It’s bewildering to think that Pokemon Legends Arceus released this year. Just ten months ago we saw the biggest shake-up to the Pokemon series we’ve ever had, and it’s probably fair to say that, because of that, Pokémon Scarlet and Violet have a lot riding on them. That’s a pun by the way, because of the Legendary bike pokemon you get. Look, you get it; let’s move on.
As ever with these games, Pokémon Scarlet and Violet take control of a school age kid at the beginning of a great journey to become the very best Pokémon trainer in the region. This time around though, you’re not going into the wild for no reason: you’re going to school. Seriously, there are classes and teachers and everything, and the classes help teach you about the world of Pokémon.
Of course, going to school would be pretty dull, so after a few weeks (you skip them, don’t worry) you get sent out on an adventure to find treasure. What this essentially means, is that you’re thrown into the open world of the games to take on three different storylines at your own pace. Of course, before all of that, you do end up rescuing a legendary Pokemon who is weirdly happy to serve as your transport throughout your journey, transforming into a bike, glider, or helping to scale cliff faces.
Your rival and creepily over-eager classmate Nemona wants you to challenge the gym leaders to become a Pokemon Champion. The mysterious Cassiopeia demands the kind of justice that can only be attained by taking down Team Star, this generation’s villainous group. Finally, Arven, who I harbour a deep and terrible hatred of, is on the hunt for special herbs, which means you have to hunt down titan Pokemon.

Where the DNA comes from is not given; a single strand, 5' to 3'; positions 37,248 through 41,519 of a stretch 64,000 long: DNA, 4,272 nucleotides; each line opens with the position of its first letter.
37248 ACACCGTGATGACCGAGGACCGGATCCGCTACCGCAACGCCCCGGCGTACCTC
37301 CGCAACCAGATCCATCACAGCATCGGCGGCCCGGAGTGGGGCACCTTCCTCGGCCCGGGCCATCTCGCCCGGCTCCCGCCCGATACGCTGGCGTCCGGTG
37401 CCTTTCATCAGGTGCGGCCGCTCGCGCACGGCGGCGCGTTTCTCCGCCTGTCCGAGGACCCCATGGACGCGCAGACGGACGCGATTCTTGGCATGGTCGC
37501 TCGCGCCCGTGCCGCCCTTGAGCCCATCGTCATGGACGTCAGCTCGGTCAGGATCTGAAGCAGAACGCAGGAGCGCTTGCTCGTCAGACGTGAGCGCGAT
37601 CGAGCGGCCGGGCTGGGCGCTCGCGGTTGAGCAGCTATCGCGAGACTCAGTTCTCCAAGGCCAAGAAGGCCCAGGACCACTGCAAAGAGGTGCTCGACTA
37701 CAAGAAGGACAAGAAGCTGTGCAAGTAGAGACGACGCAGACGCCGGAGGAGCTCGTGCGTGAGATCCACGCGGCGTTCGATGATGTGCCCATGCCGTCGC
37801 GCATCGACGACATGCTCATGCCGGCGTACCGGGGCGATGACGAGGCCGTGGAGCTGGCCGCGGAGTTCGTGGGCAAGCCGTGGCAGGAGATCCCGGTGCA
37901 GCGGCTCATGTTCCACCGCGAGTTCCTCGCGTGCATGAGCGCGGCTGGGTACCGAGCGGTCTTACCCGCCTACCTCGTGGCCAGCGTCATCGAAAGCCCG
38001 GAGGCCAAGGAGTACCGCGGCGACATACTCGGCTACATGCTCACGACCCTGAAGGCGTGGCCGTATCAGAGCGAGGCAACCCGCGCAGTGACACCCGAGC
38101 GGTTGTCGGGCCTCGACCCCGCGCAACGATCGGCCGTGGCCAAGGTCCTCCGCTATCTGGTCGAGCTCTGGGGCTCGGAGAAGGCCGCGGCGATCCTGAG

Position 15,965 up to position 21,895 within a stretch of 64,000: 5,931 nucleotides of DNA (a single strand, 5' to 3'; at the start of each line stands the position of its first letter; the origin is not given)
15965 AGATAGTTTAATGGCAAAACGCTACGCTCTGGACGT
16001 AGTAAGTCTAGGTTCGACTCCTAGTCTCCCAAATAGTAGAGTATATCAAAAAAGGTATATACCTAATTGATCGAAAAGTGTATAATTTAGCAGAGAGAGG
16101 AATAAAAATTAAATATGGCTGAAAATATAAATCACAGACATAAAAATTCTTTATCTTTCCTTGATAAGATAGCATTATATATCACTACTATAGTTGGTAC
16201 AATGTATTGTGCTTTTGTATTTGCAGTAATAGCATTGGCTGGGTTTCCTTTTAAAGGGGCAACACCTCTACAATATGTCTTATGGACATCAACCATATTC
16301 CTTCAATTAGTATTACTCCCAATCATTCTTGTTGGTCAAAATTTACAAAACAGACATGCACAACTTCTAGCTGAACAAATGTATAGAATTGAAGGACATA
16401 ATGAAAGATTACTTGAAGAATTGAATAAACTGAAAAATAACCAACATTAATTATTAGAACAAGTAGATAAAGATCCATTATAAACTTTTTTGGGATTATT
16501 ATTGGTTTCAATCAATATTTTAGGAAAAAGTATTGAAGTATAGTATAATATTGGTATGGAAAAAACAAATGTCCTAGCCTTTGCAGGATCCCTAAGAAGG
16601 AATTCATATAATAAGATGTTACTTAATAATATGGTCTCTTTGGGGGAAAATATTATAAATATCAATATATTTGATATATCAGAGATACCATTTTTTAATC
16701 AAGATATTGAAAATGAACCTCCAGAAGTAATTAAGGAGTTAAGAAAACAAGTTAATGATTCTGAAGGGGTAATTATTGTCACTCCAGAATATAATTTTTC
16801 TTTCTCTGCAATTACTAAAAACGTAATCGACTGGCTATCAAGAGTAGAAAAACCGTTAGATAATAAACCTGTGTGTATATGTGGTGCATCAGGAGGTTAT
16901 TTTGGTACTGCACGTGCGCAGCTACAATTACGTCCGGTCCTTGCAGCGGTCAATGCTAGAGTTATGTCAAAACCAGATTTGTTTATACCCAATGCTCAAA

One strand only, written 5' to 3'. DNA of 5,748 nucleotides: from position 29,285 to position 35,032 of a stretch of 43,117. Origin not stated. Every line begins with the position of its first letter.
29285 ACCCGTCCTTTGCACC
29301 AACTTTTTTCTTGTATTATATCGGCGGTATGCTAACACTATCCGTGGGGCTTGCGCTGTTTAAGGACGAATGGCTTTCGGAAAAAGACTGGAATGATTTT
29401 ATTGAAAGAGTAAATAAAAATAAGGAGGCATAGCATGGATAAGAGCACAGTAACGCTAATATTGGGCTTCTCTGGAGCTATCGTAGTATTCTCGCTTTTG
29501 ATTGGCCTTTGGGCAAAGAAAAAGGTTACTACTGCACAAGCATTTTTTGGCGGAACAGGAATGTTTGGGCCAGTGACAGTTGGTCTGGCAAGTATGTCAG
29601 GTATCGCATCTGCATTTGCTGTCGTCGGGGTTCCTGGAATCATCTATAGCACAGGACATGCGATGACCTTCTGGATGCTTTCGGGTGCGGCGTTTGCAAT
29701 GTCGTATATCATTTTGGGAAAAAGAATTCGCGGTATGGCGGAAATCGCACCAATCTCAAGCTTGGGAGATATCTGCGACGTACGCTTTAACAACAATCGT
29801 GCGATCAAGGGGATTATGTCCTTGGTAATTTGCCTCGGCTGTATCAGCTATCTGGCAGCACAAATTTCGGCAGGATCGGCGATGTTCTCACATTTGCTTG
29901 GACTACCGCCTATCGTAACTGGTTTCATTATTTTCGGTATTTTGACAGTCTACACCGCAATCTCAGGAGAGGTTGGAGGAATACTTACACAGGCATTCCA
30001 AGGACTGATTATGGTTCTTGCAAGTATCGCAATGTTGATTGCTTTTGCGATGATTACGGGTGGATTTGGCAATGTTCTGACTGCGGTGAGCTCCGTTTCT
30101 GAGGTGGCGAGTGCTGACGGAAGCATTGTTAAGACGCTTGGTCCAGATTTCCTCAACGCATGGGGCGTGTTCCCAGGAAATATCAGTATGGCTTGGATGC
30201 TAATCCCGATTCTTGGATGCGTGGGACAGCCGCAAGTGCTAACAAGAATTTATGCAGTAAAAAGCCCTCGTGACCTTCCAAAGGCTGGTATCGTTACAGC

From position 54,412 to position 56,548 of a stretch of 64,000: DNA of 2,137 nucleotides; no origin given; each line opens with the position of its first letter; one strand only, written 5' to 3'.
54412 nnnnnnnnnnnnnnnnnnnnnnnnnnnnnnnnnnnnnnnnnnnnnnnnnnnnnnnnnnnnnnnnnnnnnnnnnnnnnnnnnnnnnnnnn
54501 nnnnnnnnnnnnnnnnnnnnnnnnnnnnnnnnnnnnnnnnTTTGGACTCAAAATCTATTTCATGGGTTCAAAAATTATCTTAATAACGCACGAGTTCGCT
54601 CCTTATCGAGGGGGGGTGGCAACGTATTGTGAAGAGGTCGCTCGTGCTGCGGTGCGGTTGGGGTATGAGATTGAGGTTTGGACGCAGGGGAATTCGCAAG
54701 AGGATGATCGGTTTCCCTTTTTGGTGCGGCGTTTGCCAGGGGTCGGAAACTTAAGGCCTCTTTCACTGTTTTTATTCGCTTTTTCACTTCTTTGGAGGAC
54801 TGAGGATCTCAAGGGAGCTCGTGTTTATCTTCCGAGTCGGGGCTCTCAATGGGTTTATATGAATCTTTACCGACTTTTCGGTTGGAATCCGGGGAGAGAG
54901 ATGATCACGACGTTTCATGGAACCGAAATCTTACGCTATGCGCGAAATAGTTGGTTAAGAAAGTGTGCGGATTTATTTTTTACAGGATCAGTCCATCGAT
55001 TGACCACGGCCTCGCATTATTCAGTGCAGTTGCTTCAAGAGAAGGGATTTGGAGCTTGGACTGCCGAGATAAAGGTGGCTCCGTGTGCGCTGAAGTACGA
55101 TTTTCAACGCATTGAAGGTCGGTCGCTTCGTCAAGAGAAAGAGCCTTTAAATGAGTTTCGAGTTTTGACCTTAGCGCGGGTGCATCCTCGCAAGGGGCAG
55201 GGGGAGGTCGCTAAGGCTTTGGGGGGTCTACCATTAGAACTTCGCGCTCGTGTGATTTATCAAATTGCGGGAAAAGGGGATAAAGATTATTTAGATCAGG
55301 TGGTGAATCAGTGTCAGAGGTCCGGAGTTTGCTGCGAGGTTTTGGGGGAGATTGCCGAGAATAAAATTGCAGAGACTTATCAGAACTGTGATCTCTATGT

It’s a fun take on things that is much more freeform than any Pokémon we’ve had before, carrying on from Pokémon Sword & Shield and Pokémon Legends Arceus in opening up the world to players. That said, you won’t quite be able to take things on in any order, as level gating helps keep a more traditional sense of progression.
You can take on gyms in any order you want now, but you’ll first need to complete a challenge, which could be just about anything, including tracking down ten Sunflora for some reason. Team Star is found in special bases around the world, where you have to run around throwing your Pokemon into auto battles before challenging a Team Star boss and ultimately end up fighting things like a giant car.
There are so many interesting ideas at play here. The fork (triple-pronged) approach to the objectives is wonderful; being able to throw your Pokemon out to battle wildlife on its own and still get exp and materials is excellent, and being able to ride around on a bike Pokémon is great. However, nothing’s going to be perfect, so let’s dig into the game’s main downfall: the performance on Nintendo Switch.
Pokemon models in the Pokedex take anywhere up to three seconds to load. NPCs more than ten feet away have their frame rate roughly halved. Shadows flicker in and out of existence even as you’re standing in them, and the potential smoothness of the open-world experience is hampered by sluggish transitions between battles. I loathe marking games down for their performance issues, but Pokémon is one of the best-selling franchises in existence and these kinds of issues shouldn’t be acceptable. Then you’ve got the lack of voice acting, the incredibly mixed graphical fidelity across the board, and a weirdly clunky UI to boot.
All of these issues feel like constantly being kicked in the shins while you’re trying to enjoy what could be the best Pokemon game so far. This series needs to be taking these bold steps, because other monster-catching games are just more interesting at this point, but it’s undercut by the technical deficiencies.
It’s even more annoying because the monster designs this time around are wonderful, and so are the characters. This is a world filled with lovable creatures and people, but enjoying it feels arduous, and that’s just not how it should be.